New Elecraft Rig: KH1 (Part 3)

Continuing the discussion from New Elecraft Rig: KH1 (Part 2) - #100 by LZ1WF.

Previous discussions:

Does anyone know why the KH-1 has not been designed to work on the 28 MHz band as well?

73 Karel


I’ve heard Wayne saying on some interviews that it’s a compromise. They couldn’t fit more bands in this small design considering all constraints such as having a tuner and keeping the same batteries as in the KX2. Wayne also claims they built the smallest ATU ever to make it fit in the KH1.


Thank you, that makes sense.

The main reason to choose exactly these KH1 bands, in the words of Wayne, N6KR:
As for the KH1, its five bands must be adjacent to each other given the band-pass and low-pass topology we used.


So the bandpass and low pass filters span two or more adjacent bands to minimise parts count (build cost), size and weight. 40 to 15m is a 14MHz span (21-7). Adding 28MHz would make it a 21MHz span, must have been to much of a stretch. And it would have added parts to the ATU as well. Bit of a pity, but they’ve done a remarkable job as it is.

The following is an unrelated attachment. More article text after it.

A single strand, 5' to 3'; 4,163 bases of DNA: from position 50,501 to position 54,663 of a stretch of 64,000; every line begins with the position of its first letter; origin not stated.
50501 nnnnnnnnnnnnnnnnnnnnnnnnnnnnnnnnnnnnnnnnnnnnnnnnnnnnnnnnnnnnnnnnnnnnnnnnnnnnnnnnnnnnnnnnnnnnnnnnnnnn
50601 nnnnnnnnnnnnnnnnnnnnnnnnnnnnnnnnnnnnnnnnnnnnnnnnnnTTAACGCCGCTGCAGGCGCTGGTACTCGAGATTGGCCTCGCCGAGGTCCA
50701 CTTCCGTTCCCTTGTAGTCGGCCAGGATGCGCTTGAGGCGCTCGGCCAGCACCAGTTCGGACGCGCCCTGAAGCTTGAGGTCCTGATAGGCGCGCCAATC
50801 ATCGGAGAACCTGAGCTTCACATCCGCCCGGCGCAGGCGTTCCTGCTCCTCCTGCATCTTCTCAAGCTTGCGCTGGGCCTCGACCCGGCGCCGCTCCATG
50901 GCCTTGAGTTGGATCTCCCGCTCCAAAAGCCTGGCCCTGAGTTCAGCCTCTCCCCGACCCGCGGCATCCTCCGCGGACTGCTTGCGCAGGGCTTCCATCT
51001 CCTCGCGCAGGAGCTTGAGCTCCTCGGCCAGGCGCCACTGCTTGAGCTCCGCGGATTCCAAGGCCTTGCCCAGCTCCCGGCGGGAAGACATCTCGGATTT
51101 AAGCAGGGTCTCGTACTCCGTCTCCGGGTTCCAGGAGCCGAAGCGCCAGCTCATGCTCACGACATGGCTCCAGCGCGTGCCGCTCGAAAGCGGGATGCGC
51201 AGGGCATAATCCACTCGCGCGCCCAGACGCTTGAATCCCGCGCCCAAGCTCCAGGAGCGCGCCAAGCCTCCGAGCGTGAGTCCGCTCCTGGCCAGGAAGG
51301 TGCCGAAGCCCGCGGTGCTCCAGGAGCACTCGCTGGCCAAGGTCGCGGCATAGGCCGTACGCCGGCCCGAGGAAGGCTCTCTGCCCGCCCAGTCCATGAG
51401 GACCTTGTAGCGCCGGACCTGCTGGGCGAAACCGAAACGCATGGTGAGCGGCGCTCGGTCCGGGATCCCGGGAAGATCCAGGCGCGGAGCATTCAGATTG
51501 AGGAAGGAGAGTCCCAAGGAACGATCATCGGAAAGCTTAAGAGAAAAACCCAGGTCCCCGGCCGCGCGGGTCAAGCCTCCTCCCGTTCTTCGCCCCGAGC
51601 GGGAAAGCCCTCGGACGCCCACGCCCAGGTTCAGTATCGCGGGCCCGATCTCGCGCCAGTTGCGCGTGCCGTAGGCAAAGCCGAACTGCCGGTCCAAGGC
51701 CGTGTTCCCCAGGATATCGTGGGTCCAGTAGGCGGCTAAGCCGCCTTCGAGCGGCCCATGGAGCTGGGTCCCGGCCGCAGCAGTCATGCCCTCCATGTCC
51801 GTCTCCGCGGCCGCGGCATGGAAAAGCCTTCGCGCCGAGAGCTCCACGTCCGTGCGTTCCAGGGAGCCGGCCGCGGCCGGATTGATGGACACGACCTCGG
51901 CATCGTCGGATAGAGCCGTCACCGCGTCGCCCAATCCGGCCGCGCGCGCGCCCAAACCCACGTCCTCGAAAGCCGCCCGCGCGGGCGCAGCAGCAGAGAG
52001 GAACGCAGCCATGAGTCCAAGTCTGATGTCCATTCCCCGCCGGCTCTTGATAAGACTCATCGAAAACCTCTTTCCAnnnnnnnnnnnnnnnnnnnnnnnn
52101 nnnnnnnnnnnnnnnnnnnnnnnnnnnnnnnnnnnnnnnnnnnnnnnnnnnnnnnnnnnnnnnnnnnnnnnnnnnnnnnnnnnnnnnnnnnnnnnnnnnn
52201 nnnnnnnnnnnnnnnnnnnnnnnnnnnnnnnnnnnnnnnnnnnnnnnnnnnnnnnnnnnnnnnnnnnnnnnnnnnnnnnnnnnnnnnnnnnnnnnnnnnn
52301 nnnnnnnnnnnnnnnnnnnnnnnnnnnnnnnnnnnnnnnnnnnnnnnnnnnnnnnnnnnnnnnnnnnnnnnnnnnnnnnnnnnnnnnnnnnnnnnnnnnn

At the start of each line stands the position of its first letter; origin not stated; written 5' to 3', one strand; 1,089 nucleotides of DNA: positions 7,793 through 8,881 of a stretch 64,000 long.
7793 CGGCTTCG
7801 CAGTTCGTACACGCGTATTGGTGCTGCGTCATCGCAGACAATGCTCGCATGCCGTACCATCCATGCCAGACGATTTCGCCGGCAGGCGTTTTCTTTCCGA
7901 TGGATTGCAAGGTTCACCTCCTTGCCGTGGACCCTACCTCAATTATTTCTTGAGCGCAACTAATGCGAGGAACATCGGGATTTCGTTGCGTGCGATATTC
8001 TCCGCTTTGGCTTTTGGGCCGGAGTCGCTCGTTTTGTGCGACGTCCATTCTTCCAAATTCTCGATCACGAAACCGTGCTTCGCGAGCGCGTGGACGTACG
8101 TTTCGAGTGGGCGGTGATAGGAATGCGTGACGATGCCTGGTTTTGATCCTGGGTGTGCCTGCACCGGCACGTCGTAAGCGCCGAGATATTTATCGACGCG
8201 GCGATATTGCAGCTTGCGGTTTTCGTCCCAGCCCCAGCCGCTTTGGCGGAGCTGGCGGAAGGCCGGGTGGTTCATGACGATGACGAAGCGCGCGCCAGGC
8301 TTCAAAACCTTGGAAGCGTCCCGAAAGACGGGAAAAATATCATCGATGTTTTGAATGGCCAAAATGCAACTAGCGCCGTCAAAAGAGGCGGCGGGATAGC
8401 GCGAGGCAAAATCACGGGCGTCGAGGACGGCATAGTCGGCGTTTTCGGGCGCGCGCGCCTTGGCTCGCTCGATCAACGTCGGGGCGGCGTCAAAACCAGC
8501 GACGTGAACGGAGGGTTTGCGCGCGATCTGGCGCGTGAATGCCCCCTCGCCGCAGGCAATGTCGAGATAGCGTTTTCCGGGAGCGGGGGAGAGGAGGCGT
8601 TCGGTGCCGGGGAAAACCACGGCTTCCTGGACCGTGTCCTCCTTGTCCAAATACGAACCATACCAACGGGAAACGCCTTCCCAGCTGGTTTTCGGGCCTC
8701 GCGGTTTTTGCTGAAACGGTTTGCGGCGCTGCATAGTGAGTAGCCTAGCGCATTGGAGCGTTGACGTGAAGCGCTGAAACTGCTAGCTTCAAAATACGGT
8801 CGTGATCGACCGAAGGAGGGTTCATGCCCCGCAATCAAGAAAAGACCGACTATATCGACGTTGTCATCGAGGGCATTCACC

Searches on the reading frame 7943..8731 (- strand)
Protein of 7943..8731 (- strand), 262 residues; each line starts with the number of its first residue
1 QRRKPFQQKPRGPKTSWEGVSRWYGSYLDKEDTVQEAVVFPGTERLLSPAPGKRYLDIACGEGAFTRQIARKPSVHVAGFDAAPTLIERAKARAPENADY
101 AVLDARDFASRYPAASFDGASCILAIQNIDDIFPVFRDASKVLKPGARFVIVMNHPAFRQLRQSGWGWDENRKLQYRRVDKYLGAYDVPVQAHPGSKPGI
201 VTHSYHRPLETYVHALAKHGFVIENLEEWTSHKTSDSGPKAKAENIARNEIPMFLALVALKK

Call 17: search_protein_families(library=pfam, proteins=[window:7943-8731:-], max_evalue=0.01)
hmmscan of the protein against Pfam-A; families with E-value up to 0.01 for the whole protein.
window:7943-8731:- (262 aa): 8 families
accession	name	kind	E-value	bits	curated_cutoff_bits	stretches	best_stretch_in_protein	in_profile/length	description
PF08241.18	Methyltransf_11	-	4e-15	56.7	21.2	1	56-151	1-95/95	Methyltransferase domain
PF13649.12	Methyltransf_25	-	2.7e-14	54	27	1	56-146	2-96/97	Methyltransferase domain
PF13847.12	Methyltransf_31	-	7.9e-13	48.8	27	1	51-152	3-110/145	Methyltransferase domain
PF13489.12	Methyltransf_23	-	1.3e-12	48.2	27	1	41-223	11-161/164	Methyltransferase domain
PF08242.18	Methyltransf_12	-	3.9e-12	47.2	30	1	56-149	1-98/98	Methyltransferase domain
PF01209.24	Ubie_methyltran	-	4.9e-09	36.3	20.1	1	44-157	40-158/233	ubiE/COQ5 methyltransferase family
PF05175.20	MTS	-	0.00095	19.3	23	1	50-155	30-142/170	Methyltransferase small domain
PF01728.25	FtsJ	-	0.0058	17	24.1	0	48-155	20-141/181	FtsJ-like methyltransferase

For the early adopters of the Elecraft KH1, as the format of the internal TX log is now known, I updated the KX2 / KH1 log converter to generate a Fast Log Entry (FLE) draft log for this transceiver too.

Comments and suggestions welcome.


Would it be of some value for a KH1 user to do a “Human Factors” comparison of all of the KH1 functions vs. the same functions on the KX3, in terms of the number of commands (key presses, etc.) to accomplish the same function?

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Candid questions:

  • What is the objective of the exercise ?
  • How should it be done ?
  • Why “vs KX3” and not vs other rigs used for QRP CW operations ?

Thank you for your questions!